On Day 8 of our “Christmas Goodies”, we shall reflect on The Christmas Carols
WHAT IT IS?
Christmas Carols are special songs that are sung during the time of Christmas.
These songs are primarily about the Birth of Jesus – the time and context of His birth, the happiness and mirth associated with this solemnity and the various elements connected to the celebration of this Joyful Fest.
The word “Carol” comes from the Greek word “Choros” which means to “dance in a circle”. It also can mean “a song to go along with a song” from the old French word “Carole”
WHAT ELEMENTS CAN WE LEARN FROM THIS CHRISTMAS GOODIE -“THE CHRISTMAS CAROLS?”
- Carol singing is a participation with the Heavenly Choir of Angels
The announcement of the birth of Jesus was welcomed by music: “And suddenly there was a multitude of the heavenly host with the angel, praising God and saying, “Glory to God in the highest and on earth, peace to those on whom His favour rests” (Lk 2: 13-14)
The Church Militant (we, on earth) join the Church Triumphant (those enjoying the bliss of God) in glorifying and proclaiming the wonders of God
- Carol singing ought to keep the focus: of joining and fostering the True Spirit of Christmas.
Carol singing has survived many attempts to be stopped or even be totally banned.
The inception of Carol singing, was from the non-Christian practice of the celebration of the various seasons.
Many times, the early carols, were not scripture based; they were more music-oriented, sung from the streets and in the homes. As a result, many were sceptical of such singing, and even introduced bans and restrictions.
However, the joy associated with such singing revived the practise of Carol singing.
Therefore, a Carol truly becomes a Christmas Carol only when they are sung with Jesus as the focus, and intended towards participation in the heavenly joy
Any carol that is simply sung for the sake of having worldly fun or merely to “create noise, clamour and indulge in revelry” ought to be completely discouraged and avoided.
- Many of the Carols have beautiful history behind it – which can help us to sing the song with deeper meaning
Hark the Herald Angels Sing: The background of this song is how persons – one with secular purposes and one with religious motives, had their works combined, by a third person, to blend together one of the finest Carols
The Twelve Days of Christmas: It is a song, highly deep in imagery and rich in scriptural content – however, highly symbolic.
The Silent Night: It is probably the most performed Carol in history. It was written by an Austrian Priest, who was informed that the Church Organ was broken before Christmas. He couldn’t think of Christmas without music and so wrote “The Silent Night” – a carol that could be sung to guitar music.
- “He who sings, prays twice” is an old adage that ought to accompany every Carol
St Augustine said that “He who sings, prays twice”
Every Carol singing, ought to be made a prayer – in joy, in faith and in gratitude – for the marvellous providence of God to send a Saviour to redeem humanity.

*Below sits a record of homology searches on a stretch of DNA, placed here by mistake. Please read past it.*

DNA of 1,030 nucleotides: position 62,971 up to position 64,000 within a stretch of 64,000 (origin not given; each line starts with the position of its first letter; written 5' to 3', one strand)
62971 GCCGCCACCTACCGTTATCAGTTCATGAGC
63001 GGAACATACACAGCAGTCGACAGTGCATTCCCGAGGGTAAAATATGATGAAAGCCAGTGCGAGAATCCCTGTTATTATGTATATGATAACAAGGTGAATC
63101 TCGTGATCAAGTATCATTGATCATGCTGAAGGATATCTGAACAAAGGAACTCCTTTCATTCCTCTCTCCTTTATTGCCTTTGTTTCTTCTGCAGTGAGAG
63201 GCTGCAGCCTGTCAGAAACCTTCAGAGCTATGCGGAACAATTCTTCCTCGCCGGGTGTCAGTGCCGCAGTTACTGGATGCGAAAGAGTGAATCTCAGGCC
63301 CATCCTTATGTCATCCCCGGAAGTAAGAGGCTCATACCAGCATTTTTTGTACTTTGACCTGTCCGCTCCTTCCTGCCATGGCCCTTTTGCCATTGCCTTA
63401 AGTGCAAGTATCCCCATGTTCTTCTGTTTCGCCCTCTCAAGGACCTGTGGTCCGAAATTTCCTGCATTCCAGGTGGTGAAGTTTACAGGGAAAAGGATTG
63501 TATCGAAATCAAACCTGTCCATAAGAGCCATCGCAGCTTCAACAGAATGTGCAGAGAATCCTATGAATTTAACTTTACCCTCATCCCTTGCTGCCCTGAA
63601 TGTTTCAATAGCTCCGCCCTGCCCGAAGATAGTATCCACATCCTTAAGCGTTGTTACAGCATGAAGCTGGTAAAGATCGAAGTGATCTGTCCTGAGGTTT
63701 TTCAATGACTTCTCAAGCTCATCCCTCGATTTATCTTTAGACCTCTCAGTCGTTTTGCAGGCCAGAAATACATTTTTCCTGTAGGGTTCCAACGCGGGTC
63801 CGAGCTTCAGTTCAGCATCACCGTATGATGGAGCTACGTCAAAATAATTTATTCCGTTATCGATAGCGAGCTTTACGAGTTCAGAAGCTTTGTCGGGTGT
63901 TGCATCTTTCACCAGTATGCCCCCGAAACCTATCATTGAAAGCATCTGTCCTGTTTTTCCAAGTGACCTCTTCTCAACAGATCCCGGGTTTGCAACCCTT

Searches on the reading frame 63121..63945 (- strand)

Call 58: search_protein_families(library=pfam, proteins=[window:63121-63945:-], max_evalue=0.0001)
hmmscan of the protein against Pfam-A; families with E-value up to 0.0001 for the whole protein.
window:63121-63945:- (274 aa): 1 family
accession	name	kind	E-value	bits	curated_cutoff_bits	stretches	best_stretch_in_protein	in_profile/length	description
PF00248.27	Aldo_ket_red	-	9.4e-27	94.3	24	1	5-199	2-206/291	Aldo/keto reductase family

- Carol singing becomes an occasion to come together
Singing of Carols ought to bring together people to share a family spirit, to celebrate their faith in the Lord and to instil the spirit of joy in the lives of many sad and weary souls.
Such singing also becomes an occasion to let go of any misunderstandings or conflicts and come together to share the same platform and sing, in unity, to the New-born Babe, the King of kings!
- Carol Singing ought to find resonance with the spirit of the Songs in the Bible
The Bible comprises a number of songs – the Psalms prominently being a compilation of many hymns.
Every hymn – a song for God – is sung in praise of God and bringing glory to Him.
Every Carol also ought to carry this important and vital dimension:
.. to be sung, not simply to have vain fun – but as a joyful medium to praise God
… to be sung, not just to have some “time-pass” – but as a reminder of the Grand Work of Salvation
- Every Carol also reminds us to prepare for heaven – where there will be an eternal praise of God
Singing of carols ought to be a sign of we being willing to prepare for Eternal Life in Heaven – where, we will be singing the praises of our Heavenly God. (Rev 14:3)
- The Carols that we sing also remind us of another “sad carol”
In the infancy narrative of Jesus, we also have the mention of the “killing of the innocent children, who were under the age of two, which led to their mothers weeping and wailing for them” (Mt 2:18)
The singing of the Carols should not take us away from the harsh realities of life – where there are many people who are singing the “sad carol” of poverty, hardships, oppression, sickness
The Carols should help us to also grow in our sensitivity towards them and thus reach out to them in mercy and compassion
WHAT RESOLUTIONS CAN I PRACTISE TODAY?
Today I will seek to make my life a Carol – singing the praises of God, in whatever I do and radiate joy and goodwill to all
Today I will seek to “mean what I sing/pray” – giving great importance to the fact that the Lord ought to be the motivation and centre of all that I do, and “giving glory to Him” will be the basis of all my actions
Lord, like the Christmas Carols, may my life be a joyful melody of gratitude for all Your Graces and Mercies, Amen!
MARANATHA – COME, LORD JESUS!
We welcome you into our hearts! God Bless!